His Batman seems to provoke a little more debate. Bale affects a rumbling growl whenever he dons the Bat-suit, which has gathered infamy in Internet comedy videos since its escalation in The Dark Knight. In this first film, it works just fine in the scheme of Batman’s intimidation tactics. The bull-necked cowl of the rubber costume makes it harder to take him seriously than the voice, a design flaw that plagued all of the live-action Batman films up to that point, and would later be addressed in-universe.
Part of why Batman Begins feels so fresh is that it refuses to rehash certain elements of the previous continuity. We’d never seen the Scarecrow in a live-action film before, so Cillian Murphy’s frightening turn is doubly effective. Although he ultimately turns out to be the secondary villain of the film, he chimes perfectly with the overall motif of fear, liberally bombarding foes and allies alike with his gaseous fear toxin.
The larger threat is the League of Shadows, which seems, in retrospect, a bold choice for a reboot of a series whose iconography is based on distinctive individuals from a larger rogues’ gallery. Combining the characters of Henri Ducard and Ra’s al Ghul in the shape of Liam Neeson, their function of taking down decadent societies at the height of their corruption is perfectly at odds with Batman’s mission of civilisation, making his League a perfect set of adversaries at the outset of his crime-fighting career.
The world itself feels entirely believable. The strokes used to paint Gotham are never cartoonish, making the groundwork realistic enough for an exceptional figure like Batman to actually stand out as exceptional, once he arrives to try and salvage things. It could easily have become unrealistic, once Bruce visits Lucius Fox’s R&D department, which is essentially this series’ answer to the Bond franchise’s Q Branch, but Nolan and Goyer give a practical answer to that hanging question that Jack Nicholson’s Joker asked back in 1989: “Where does he get those wonderful toys?”
Oldman’s Jim Gordon is particularly well-realised, seeming haggard, but never cynical; he’s just downright good, and devoted to the cause of good. The film is basically about idealism in the face of fear, and the extreme measures through which Bruce tries to apply that idealism practically. It’s fairly optimistic, for a film so dark and gritty.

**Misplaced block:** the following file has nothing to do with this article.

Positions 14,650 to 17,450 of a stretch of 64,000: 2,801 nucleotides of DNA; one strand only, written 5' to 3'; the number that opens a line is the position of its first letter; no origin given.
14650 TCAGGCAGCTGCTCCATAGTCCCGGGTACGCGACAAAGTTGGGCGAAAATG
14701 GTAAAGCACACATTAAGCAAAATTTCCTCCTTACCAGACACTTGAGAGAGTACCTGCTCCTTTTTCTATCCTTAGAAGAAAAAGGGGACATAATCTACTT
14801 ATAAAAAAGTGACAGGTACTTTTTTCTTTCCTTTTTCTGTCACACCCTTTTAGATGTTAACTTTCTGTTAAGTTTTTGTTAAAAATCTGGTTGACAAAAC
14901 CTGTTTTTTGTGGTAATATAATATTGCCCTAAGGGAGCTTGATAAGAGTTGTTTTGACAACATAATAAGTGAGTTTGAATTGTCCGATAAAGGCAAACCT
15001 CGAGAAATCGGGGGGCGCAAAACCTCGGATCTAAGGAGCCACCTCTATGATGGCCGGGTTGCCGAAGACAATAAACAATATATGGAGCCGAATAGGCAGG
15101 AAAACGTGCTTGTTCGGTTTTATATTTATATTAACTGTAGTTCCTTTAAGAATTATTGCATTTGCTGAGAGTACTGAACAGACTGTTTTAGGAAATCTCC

Up to this point, Nolan was only really known for the breakout indie success of Memento and his English-language remake of the Norwegian film Insomnia. As he has made more films, his interest in male anxieties has become more apparent in his storytelling, and it’s still hard to think of another director who could have constructed such a unique big-screen interpretation of Batman’s psyche. Even if another director had come in to capitalise on the groundwork laid here, tonally, it feels so much like Nolan’s own vision.
This isn’t to say that the story owes nothing to Batman on the page. Echoing the arrested development of Aronofsky’s film, much of the script’s basis in the comics and graphic novels comes from Batman: Year One, but the film also owes a debt to The Man Who Falls and The Long Halloween. The former finds Bruce travelling all over the world and basically learning how to be Batman, much as he does in the first half of this film, while the latter provides the structure of Gotham’s mob, including characters like Carmine Falcone.
Batman Begins can be seen to have popularised reboots in Hollywood, meeting critical acclaim and approval from the fans upon its release in 2005. Few other franchise kick-starters since have managed to match its popularity and success, because here is a film that is committed to a completely different take on a character we’ve seen before. With a superb cast, an admirable commitment to in-camera special effects and a rollicking pace, Batman Begins is that “one great film” that the character sorely needed at the time.
We can take Nolan at his word about not having especially planned on a sequel, despite the fact that the film ends with a cracking sequel hook, because the scene comes from Batman: Year One. Standing on a rooftop where the newly installed Bat-signal shines into the night sky, Gordon warns Batman about the Joker. In Nolan’s world, the killer clown represents an escalation that directly relates to Batman’s presence in Gotham City, a theme that would explode into prominence in the film’s follow-up, The Dark Knight.